Kurt Russell and William Baldwin (younger brother...

Kurt Russell and William Baldwin (younger brother of Alec) play brothers in “Backdraft,” Imagine Films’ thriller about an arson investigation in Chicago, told through eyes of a rookie fireman. Ron Howard will direct and Richard B. Lewis will produce from a script by Greg Widen. The Universal release begins production in Chicago July 23.

In “There Goes My Baby,” writer-director Floyd Mutrux’s coming-of-age drama set in August 1965, Jill Schoelen and Dermot Mulroney play Los Angeles high-school grads who attend closing night for Pop’s Paradise, a diner/hangout in Santa Monica. That night happens to be the night the Watts riot begins. Other cast members include Kelli Williams, Kristin Minter and Lucy Deakins. The Nelson Entertainment film, which launches production in August--the 25th anniversary of the riot--will be produced by Robert Shapiro.

Rick Schroder and Jason Bateman star in the youth comedy, “On the Prowl,” for producer Jackelyn Giroux and director Paul Lynch. In Dan Yost’s script, three young men follow a trio of women in a convertible one night and wind up with more action than they bargained for. The film begins production at Universal’s new studio in Orlando, Fla., the end of June.

Heather Graham (the young woman who overdoses in “Drugstore Cowboy”) plays a a sweetly naive campaign worker for an evil gubernatorial candidate while Zelda Rubenstein is the candidate’s housekeeper/stool pigeon in IRS Media’s dark comedy, “The Chair.” Previously announced Rod Steiger heads the cast for director Sam Irvin and producer Randy Gale (whose brother Charles wrote the revenge-movie spoof). Start date in Los Angeles is Aug. 1.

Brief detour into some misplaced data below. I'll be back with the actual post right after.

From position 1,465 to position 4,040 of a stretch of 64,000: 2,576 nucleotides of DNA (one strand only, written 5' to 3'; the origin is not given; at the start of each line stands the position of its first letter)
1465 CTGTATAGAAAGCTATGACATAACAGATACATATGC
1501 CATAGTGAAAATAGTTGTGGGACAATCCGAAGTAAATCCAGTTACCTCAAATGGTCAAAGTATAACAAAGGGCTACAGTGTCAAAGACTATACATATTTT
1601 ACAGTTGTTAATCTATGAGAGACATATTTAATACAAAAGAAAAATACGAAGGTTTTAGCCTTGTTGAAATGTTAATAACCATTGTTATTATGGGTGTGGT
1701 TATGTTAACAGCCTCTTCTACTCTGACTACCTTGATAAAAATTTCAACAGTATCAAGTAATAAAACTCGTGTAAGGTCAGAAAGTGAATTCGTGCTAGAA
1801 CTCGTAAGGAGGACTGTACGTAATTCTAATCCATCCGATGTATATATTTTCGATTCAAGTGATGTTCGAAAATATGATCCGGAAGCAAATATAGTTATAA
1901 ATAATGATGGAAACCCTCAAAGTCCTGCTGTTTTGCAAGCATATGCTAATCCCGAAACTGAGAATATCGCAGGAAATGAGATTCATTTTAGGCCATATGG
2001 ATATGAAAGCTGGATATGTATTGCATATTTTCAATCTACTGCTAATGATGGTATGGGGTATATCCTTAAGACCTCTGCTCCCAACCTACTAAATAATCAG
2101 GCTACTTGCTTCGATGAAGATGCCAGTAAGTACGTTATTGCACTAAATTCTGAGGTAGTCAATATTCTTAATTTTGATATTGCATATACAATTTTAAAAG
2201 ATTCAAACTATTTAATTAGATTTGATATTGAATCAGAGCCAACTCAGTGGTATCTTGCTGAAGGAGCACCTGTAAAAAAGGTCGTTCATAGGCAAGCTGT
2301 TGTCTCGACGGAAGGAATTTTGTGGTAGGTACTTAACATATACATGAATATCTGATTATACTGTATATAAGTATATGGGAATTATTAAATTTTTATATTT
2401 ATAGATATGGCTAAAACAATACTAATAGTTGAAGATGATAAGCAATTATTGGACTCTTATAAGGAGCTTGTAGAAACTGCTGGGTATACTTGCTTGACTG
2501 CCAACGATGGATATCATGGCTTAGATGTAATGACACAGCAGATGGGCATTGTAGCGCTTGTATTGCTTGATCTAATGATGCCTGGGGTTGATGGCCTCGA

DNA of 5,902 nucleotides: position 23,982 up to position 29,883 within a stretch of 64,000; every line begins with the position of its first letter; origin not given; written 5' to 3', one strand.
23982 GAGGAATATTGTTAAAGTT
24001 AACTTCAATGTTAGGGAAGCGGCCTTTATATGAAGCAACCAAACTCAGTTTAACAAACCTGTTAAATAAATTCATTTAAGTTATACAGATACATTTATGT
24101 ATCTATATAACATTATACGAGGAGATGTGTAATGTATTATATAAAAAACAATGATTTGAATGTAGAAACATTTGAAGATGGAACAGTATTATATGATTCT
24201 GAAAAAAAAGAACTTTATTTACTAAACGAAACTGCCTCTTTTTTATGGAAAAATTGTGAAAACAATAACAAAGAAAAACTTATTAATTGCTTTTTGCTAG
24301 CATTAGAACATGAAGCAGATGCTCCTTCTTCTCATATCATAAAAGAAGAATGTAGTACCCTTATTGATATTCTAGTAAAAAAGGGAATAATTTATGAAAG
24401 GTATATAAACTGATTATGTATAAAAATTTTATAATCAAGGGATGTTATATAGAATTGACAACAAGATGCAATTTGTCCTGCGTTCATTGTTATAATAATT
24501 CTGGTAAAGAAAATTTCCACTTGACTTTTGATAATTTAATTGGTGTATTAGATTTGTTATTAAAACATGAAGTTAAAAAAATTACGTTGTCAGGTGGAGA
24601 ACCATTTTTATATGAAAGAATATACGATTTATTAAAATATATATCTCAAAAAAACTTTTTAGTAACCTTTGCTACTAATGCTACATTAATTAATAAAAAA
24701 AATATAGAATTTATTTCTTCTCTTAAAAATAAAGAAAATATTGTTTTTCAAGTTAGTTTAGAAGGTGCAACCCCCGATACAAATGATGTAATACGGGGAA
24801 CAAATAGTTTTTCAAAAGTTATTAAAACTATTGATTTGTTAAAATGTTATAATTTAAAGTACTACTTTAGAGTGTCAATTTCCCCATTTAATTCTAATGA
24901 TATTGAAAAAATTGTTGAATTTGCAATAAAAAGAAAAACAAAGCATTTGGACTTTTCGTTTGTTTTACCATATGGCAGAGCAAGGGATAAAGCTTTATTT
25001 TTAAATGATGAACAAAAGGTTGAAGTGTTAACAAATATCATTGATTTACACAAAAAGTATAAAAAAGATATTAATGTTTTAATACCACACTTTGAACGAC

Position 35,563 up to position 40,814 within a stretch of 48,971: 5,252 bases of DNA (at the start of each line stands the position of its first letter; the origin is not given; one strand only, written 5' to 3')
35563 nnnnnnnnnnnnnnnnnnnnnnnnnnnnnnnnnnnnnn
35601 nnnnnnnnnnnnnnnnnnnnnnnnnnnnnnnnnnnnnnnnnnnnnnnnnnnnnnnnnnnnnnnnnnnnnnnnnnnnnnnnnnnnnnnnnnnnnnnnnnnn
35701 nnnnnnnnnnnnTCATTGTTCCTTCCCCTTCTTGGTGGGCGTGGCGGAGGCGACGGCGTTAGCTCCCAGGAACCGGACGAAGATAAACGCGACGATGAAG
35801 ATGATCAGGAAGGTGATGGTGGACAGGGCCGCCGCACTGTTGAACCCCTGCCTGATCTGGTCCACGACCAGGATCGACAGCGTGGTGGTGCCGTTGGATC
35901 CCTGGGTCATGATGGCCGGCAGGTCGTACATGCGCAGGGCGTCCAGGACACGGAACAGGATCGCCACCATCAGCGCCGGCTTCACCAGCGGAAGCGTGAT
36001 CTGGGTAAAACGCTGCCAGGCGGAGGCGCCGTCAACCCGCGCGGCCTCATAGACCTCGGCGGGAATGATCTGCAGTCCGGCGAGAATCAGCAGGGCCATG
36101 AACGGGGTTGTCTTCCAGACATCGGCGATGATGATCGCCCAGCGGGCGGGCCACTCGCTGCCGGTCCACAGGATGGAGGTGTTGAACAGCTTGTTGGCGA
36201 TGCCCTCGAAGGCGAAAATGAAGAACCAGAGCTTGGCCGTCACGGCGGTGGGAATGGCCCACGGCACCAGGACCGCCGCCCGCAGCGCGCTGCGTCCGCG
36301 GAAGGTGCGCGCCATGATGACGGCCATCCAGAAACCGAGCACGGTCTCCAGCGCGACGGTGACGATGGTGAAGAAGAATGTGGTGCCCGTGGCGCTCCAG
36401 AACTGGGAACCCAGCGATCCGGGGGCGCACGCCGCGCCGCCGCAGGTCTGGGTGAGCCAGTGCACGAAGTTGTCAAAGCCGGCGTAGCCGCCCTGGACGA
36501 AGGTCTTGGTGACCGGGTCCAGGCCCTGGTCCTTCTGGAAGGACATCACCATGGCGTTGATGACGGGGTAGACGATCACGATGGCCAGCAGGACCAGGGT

Alan Rickman joins Madeleine Stowe in Radha Bharadway’s two-character drama, “Closet Land.” The Imagine film begins shooting June 18. Meanwhile, Isabella Rossellini, who at one time was to play Stowe’s role, will star in “Siege of Venice,” an Italian-Soviet co-production that begins filming in Moscow July 15.

Brad Davis and Kim Delaney star in Motion Picture Corp. of America’s “Hangfire,” as a husband and wife who stumble into a small New Mexican town taken over by prison inmates led by Jan-Michael Vincent, Lyle Alzado and Lou Ferrigno. George Kennedy plays the warden. Peter Maris directs Brian D. Jeffries’ screenplay. The film, produced by Brad Krevoy and Steven Stabler, begins shooting in the L.A. area this month.

Producer-writer-director Darryl Roberts has lined up a cast of young black performers for his comedy about male-female relationships in Chicago’s black community, “How U Like Me Now?” Among the leads are Lila Rochon (the hooker named Sunshine in “Harlem Nights”), Traci Wolfe (Danny Glover’s daughter in “Lethal Weapon”), Kevin Best (who stars on “General Hospital”) and Martin Lawrence (“House Party”).

Journalist Hunter S. Thompson plays a rock magazine publisher and Angela Bowie, David’s ex-wife, is a crusading First Lady in Reynolds Entertainment’s rock ‘n’ roll horror-comedy, “The Monster Tour.” Hal Pierce, the producer-director-co-writer (with David Durham), is hoping to sign a name band to play the fictional group, which suffers from the handicap of having a vampire for a lead singer and a werewolf for a drummer. Filming in the Atlanta area begins this summer.


Veteran cinematographer Barry Sonnenfeld will direct the film version of “The Addams Family,” written by Larry Wilson and Caroline Thompson. Scott Rudin produces for Orion.